Conscious Choice cover

From the press release: In this ground-breaking new history of early America, historian Robert Zimmerman not only exposes the lie behind The New York Times 1619 Project that falsely claims slavery is central to the history of the United States, he also provides profound lessons about the nature of human societies, lessons important for Americans today as well as for all future settlers on Mars and elsewhere in space.

Conscious Choice: The origins of slavery in America and why it matters today and for our future in outer space, is a riveting page-turning story that documents how slavery slowly became pervasive in the southern British colonies of North America, colonies founded by a people and culture that not only did not allow slavery but in every way were hostile to the practice.  
Conscious Choice does more however. In telling the tragic history of the Virginia colony and the rise of slavery there, Zimmerman lays out the proper path for creating healthy societies in places like the Moon and Mars.


“Zimmerman’s ground-breaking history provides every future generation the basic framework for establishing new societies on other worlds. We would be wise to heed what he says.” —Robert Zubrin, founder of founder of the Mars Society.


Available everywhere for $3.99 (before discount) at Amazon, Barnes & Noble, and all ebook vendors, or direct from the ebook publisher, ebookit. And if you buy it from ebookit you don't support the big tech companies and I get a bigger cut much sooner.

Tor Andre Børresen – Norway by drone

An evening pause: If you don’t like the cold, or have a fear of heights, then this video is your best way for seeing the natural wonders of Norway.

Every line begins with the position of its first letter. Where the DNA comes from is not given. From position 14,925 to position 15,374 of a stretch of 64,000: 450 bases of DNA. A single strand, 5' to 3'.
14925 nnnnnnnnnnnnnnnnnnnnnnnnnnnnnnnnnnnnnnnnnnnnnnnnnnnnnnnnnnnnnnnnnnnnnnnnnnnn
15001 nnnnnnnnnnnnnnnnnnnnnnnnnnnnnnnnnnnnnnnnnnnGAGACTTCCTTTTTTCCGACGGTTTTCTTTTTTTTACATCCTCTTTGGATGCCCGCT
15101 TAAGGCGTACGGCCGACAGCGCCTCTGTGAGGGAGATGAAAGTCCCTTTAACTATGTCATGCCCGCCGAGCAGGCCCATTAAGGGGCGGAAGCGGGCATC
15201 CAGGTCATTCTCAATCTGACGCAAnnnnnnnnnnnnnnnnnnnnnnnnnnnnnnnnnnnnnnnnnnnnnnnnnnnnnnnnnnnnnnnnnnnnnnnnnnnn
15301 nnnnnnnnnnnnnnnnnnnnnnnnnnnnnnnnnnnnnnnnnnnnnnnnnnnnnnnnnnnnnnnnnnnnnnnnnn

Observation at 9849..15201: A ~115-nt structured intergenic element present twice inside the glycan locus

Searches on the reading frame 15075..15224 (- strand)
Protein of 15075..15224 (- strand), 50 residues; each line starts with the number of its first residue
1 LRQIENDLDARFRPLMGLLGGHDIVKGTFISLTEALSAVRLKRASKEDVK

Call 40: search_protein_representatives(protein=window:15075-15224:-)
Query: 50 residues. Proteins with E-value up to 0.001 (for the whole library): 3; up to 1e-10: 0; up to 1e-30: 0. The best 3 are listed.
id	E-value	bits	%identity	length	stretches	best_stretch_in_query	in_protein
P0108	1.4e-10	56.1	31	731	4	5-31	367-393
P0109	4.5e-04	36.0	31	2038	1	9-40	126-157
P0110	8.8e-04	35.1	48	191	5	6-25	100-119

Hat tip Phill Oltmann.


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  • janyuary

    Spectacular except for serious sphincter factor seeing the guy sitting on the edge of an abyss as comfortably as an ant on a rock. I look and get an ice clench from my guts to my fingers …

  • wayne

    The Swede from Norway
    H.O.W. 2014

  • pzatchok

    I met the guy who designed the fjords in that area. Slartibartfast, A little odd but an alright guy.

  • LocalFluff

    A good friend of mine is Norwegian. He lives near Oslo, nowhere near these God like landscapes. Still, when he bought a house on a slope of 30 degrees or so, I went WOAH when I saw it.
    “- Aren’t you afraid that something, like tons or snow or worse, will fall down and sweep your house away?”
    And he went like:
    “- Nah, that only happens sometimes.”

    At the battle of Stamford Bridge northeast England in 1066, three weeks before the Normands invaded from the south and barely won the more famous battle of Hastings, the Norwegian invasion met its defeat. After having won a battle at Fulford earlier in the week, the Norwegians were relaxing and surprised by the quick advance of Anglo-Saxons’ reinforcements. They had to improvise an order of battle. Meanwhile, they had to defend a small bridge across a minor river to delay their enemy.

    They were about 9,000 strong, and so they allotted ONE man to hold the bridge. A huskarl (a heavy knight on foot) with a heavy long-shafted two-handed axe that could strike through any armor. The King:
    “- Are you sure that you can do this on your own?
    – Yeah, piece of cake. You go get dressed, I’ll take care of the bridge.”

    That guy held the bridge for quite a while, killing 40 (forty) enemies. The pile of bodies blocking the bridge, I suppose. Until they managed to poke him with a spear from a raft under the bridge. His name is unknown, because all the Norwegians were then slain. So the story is told by the victors, which makes it more trustworthy. They had no interest in glorifying their enemy. But were just so impressed by the professional efficiency of a business colleague that they had to spread the word.

    That’s the rock the guys on the north Atlantic coast are made of.

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